Every legend has a beginning. Well into its fourth generation, the Suzuki Jimny has had a long career that specializes in bringing compact off road capability to enthusiasts worldwide. Designated the LJ1, the first generation Jimny first hit the trails in 1970. The open air, no door, Jeep-like ride was an instant success for Japanese automaker, Suzuki.
FMS brings the first generation Suzuki Jimny into the hands of RC and scale model enthusiasts in a big way. The giant 1/6-scale LJ1 is an impressively large and detailed RC vehicle that is as detailed as any static model that we’ve encountered before.
1970 saw the introduction of the LJ10, which weighed a mere 1,300 pounds and was powered by a 359cc two-stroke inline twin-cylinder engine. With its highly touted reliability, small displacement, small size, low price and unique market position, the Jimny LJ1 was made to break the traditional views on off-road vehicles. The FMS rendition of this unique off roader is set to do the same in the RC world.
FMS’ officially licensed Jimny LJ1 is a rather large version RC for such a real-life compact vehicle. The 1/6-scale RC measures almost 21-and-a-half inches in length and is scaled perfectly to fit most 1/6-scale figures. The vehicle’s realistic foundation is based on a metal beam, non-load bearing chassis that contains front and rear leaf spring suspension and universal joints.
LJ1’s interior features soft-rubber-wrapped seats that have a cushion-like softness and can be folded forward to access the Jimny’s rear compartment. The interior detailing is simply stunning. From the adjustable windshield and safety bars at the door positions on both sides to the real fender-mounted mirrors, this RC is detailed in every way. Examining the instrument panel reveals a miniature shadow instrument panel complete with mechanical buttons.
Looking beyond the dash, you’ll also find a manual gearshift, a set of foot pedals and even a steering wheel that is linked to the steering servo. This means that the steering wheel will turn as the vehicle is driven. How is that for life-like realism? In the rear, the tailgate can be lowered and the spare tire carrier swings out to the right. An adjustable anti-roll bar provides convenient methods for future upgrades and customization options.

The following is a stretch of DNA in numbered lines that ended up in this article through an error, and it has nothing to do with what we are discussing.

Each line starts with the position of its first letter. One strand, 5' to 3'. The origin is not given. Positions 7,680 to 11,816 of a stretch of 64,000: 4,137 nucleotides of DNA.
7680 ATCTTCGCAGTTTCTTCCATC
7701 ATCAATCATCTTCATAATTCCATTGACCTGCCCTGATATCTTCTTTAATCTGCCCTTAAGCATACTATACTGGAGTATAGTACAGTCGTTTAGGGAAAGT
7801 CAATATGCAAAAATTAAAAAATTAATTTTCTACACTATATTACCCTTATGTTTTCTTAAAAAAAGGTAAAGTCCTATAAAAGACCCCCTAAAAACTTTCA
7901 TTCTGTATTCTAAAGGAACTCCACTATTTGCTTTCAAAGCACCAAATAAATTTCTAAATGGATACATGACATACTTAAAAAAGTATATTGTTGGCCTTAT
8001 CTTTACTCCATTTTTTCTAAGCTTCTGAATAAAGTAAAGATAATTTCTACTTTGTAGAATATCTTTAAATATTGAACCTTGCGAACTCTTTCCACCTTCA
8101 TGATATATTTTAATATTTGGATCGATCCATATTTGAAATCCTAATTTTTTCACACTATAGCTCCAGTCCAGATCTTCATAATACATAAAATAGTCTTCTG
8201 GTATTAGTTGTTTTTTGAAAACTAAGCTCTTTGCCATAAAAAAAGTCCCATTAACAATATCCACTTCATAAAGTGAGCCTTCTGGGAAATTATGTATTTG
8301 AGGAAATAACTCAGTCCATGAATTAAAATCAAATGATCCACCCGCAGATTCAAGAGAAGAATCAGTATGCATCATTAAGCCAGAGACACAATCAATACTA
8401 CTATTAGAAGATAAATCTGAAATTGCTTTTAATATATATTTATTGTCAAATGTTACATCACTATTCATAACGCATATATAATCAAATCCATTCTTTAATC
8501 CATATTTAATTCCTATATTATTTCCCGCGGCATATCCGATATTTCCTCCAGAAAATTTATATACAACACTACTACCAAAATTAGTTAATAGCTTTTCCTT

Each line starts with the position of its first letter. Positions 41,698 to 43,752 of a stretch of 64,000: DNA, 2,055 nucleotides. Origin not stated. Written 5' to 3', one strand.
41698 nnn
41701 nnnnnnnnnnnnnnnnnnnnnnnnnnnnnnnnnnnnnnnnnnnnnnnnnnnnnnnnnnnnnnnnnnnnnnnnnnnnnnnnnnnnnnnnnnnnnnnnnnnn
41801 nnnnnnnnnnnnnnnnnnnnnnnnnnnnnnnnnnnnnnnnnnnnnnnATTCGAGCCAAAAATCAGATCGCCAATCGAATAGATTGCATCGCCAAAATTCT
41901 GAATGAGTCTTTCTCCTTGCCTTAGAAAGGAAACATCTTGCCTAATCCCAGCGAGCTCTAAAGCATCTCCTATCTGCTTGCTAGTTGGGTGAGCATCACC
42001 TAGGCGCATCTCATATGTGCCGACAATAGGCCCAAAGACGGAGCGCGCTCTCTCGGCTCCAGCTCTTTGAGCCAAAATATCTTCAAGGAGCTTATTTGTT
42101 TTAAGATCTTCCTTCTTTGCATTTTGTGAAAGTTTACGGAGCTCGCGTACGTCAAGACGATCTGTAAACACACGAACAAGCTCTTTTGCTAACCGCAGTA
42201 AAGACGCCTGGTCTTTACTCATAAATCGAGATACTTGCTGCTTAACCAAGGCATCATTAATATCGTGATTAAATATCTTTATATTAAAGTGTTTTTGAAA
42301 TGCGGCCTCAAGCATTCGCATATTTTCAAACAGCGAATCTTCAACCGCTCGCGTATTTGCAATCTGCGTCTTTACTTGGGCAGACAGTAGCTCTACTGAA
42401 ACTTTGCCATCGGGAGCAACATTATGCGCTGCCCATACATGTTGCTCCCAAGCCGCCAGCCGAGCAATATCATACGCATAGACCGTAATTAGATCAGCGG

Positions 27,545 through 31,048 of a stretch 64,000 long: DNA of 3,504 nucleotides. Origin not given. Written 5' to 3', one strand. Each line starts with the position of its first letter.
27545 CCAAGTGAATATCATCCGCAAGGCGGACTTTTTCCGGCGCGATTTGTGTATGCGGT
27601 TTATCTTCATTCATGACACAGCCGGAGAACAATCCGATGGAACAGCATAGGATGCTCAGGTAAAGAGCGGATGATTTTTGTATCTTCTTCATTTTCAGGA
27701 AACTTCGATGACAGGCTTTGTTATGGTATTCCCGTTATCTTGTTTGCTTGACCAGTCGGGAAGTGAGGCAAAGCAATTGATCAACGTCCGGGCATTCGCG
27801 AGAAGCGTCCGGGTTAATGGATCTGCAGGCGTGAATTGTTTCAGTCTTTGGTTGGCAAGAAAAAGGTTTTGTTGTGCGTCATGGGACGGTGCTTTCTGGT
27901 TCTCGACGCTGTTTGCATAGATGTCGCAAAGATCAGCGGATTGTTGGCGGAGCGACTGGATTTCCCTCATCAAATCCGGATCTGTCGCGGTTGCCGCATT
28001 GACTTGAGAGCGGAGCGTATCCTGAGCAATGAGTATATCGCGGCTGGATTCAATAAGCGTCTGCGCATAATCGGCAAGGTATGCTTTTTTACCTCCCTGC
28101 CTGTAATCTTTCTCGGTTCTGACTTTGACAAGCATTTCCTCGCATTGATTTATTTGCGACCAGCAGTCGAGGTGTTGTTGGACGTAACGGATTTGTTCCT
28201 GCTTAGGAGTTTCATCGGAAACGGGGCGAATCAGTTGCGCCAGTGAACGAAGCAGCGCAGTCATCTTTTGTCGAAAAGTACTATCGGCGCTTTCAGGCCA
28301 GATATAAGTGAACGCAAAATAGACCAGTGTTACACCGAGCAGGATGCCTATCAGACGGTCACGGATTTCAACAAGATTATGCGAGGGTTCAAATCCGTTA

With all this detail, where are the “guts” of this RC you may be wondering. We were too actually. Popping the hood reveals the 550-type motor, ESC, receiver, power switch and battery in the engine bay. Just open the hinged hood for full access.
Lighting always makes an RC look more realistic and this first generation Jimny does not slack in that department. LED lights are included with the LJ1 and its headlights are always on by default. Provisions are built-in for front and rear turn signals and taillight upgrades if you so choose to install them.
As great as the Jimny LJ1 already looked directly out of the box, avid RCCA readers should know that we also like to push things a little further in the customization department. We called up RC Patina Guy himself, Erick Padilla to see what magic he could do with it. With paintbrush in hand, he turned around a fully patina’d masterpiece.
Complete with a realistic patina paint job, Padilla added the aesthetics that a well-used and abused fifty year old Jimny may look like out on the trails. The worn metallic look really gives this Jimny the trail cred that we think it deserves. Even the vinyl driver’s seat is patched up and we absolutely love the rusted metal bars that are seen throughout the vehicle. All we need now is a 1/6-inch figure to round out this great looking RC.
We charged up and installed a VolantexRC LiPo battery in it and hit the trail. When powered up, the LJ1 cruised around quite well and looked really good, especially with its LED lights on. The four-wheel drive vehicle performed as well as a scaled down leaf spring suspension rig would, bobbing and moving about on the trail.
Seeing the steering wheel moving, as it turned was especially cool. It’s worth noting that we consider this Jimny a fully detailed model kit that can be driven and not necessarily a fully capable crawler. That said, it’s still fun to drive and its size is impressive to say the least. It really does look great wherever it drives.
FMS really did a fantastic job in terms of the Suzuki Jimny’s scale looks and life-like detailed features. After seeing the weathered treatment Erick “RC Patina Guy” Padilla applied to the LJ1, we’re excited to see how other enthusiasts further modify this highly accurate off road vehicle.
Text and Images by Jerry Tsai